Party identification

Authored by: Shaun Bowler

The Routledge Handbook of Elections, Voting Behaviorand Public Opinion

Print publication date:  September  2017
Online publication date:  September  2017

Print ISBN: 9781138890404
eBook ISBN: 9781315712390
Adobe ISBN:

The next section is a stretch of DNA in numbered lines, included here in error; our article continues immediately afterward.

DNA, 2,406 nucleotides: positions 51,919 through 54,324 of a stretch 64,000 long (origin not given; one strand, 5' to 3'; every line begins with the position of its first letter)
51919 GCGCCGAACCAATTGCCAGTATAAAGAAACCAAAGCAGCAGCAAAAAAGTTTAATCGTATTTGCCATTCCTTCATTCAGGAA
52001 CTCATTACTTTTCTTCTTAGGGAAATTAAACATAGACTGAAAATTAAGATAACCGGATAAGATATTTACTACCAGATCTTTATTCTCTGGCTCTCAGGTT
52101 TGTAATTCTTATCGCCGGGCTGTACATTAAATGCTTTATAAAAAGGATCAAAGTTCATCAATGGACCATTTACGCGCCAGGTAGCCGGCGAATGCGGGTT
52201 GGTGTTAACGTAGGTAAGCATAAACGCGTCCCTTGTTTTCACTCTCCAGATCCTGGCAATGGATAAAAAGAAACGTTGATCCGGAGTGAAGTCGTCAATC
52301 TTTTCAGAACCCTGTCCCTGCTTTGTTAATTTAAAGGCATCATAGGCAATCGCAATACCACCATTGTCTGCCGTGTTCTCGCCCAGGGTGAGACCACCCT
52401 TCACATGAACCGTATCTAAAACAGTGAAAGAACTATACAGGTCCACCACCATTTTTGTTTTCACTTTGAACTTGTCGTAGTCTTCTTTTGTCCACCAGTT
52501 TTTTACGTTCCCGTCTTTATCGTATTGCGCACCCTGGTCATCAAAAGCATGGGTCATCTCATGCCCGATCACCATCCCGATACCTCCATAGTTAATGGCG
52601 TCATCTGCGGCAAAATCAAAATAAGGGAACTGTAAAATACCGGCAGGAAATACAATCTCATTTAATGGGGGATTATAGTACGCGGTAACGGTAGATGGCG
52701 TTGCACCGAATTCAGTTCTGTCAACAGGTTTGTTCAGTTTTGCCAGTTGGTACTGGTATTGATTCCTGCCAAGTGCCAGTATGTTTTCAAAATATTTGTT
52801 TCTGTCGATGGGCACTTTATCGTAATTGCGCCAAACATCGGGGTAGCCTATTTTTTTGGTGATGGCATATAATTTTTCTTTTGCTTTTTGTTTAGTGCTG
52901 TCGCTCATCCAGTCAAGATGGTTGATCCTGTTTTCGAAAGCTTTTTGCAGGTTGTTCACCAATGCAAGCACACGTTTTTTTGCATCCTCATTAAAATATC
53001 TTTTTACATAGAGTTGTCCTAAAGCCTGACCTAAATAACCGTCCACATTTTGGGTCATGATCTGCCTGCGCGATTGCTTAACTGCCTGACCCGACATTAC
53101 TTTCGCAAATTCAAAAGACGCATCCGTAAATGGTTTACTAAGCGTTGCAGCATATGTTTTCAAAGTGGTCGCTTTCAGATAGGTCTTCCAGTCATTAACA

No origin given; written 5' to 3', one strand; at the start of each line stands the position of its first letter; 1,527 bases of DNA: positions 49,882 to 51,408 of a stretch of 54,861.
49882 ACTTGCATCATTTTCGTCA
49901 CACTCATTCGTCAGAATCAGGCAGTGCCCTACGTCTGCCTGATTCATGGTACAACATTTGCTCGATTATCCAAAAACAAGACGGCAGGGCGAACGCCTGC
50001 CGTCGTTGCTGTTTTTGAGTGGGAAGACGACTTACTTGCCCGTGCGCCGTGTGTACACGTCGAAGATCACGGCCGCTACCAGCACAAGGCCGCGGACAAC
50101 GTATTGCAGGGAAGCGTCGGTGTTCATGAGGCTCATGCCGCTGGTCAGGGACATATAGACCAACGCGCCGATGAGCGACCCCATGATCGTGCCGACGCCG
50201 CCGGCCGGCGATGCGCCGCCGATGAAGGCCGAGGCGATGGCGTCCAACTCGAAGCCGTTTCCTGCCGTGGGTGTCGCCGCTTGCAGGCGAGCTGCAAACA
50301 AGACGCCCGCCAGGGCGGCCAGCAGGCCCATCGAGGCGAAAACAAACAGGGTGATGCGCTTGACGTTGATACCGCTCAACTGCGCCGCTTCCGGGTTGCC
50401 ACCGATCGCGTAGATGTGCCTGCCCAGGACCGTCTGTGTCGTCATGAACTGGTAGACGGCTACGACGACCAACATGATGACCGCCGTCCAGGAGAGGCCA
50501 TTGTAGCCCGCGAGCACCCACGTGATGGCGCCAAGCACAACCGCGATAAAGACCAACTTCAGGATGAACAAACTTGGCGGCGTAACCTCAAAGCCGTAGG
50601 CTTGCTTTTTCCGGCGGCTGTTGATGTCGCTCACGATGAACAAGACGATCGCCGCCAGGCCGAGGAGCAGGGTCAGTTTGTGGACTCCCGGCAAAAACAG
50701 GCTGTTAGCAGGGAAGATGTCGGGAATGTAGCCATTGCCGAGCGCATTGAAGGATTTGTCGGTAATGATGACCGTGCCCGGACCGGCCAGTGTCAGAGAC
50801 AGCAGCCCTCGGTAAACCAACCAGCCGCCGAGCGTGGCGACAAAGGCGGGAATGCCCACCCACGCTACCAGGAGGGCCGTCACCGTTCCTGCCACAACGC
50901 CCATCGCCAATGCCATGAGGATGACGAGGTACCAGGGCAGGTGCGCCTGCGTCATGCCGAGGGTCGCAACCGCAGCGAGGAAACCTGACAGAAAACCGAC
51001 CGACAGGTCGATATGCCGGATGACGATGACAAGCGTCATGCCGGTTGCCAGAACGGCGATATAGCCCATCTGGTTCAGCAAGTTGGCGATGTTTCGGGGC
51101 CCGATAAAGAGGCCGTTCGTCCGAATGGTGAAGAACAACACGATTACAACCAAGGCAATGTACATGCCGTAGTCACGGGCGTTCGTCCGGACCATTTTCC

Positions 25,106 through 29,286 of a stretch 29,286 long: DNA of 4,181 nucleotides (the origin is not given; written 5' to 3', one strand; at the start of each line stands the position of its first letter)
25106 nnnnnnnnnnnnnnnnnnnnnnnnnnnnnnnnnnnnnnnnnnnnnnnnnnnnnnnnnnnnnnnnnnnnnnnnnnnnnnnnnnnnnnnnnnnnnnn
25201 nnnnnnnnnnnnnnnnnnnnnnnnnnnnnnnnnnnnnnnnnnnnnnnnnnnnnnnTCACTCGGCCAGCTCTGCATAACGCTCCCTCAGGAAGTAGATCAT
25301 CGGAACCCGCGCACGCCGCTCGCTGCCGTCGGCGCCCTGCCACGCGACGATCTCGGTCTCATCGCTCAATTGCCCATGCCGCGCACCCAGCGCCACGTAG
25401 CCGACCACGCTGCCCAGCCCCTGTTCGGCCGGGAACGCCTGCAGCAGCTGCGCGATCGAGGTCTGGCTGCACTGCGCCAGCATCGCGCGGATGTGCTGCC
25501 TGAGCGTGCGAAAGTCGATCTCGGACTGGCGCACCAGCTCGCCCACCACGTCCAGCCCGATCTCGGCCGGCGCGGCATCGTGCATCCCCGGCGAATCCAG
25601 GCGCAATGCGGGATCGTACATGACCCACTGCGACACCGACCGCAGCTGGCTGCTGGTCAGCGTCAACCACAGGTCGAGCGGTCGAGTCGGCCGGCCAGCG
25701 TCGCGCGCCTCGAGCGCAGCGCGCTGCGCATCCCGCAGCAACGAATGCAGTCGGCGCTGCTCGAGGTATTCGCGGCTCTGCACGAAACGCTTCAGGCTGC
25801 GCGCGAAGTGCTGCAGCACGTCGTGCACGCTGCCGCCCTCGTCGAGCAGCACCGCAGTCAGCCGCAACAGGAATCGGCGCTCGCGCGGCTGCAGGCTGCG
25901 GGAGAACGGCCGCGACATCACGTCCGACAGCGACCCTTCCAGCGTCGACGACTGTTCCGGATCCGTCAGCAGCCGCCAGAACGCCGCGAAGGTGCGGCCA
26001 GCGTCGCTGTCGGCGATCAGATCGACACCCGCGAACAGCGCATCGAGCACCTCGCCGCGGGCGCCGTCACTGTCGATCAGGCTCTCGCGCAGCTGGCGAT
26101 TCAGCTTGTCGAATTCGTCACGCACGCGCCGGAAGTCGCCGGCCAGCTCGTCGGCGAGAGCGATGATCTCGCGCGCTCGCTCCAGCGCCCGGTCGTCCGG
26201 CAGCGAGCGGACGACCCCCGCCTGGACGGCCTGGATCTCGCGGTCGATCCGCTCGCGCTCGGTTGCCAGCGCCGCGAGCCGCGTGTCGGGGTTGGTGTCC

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The classical definition of party identification is that it is a “sense of personal attachment which the individual feels towards the [party] of his (sic) choice” (Campbell, Gurin and Miller 1954: 88–89). That is, voters have long-running attachments to particular parties regardless of candidates or issues in specific elections. Voters may defect from “their” party every now and then – they may choose a candidate from another party – but over the long run, more often than not, voters will have a homing tendency and return to support “their” party for which they have a sense of attachment. Party identification is probably the central conceptual building block in behavioral research and is a standard, one might even say required, factor to be included in models of vote choice, being seen as a precursor to the vote and party preference. One crude indication of its importance is found in Google Scholar where a search for the terms “party identification” AND “political science” produces over 27,000 results. Clearly, such a large literature presents challenges for any review. This chapter on party identification is therefore necessarily limited and organizes a discussion of party identification around three main questions. The first question is: what does party identification do? The second is: how (and why) do people develop party identification? And the third question asks: what kinds of variations do we see in party identification?

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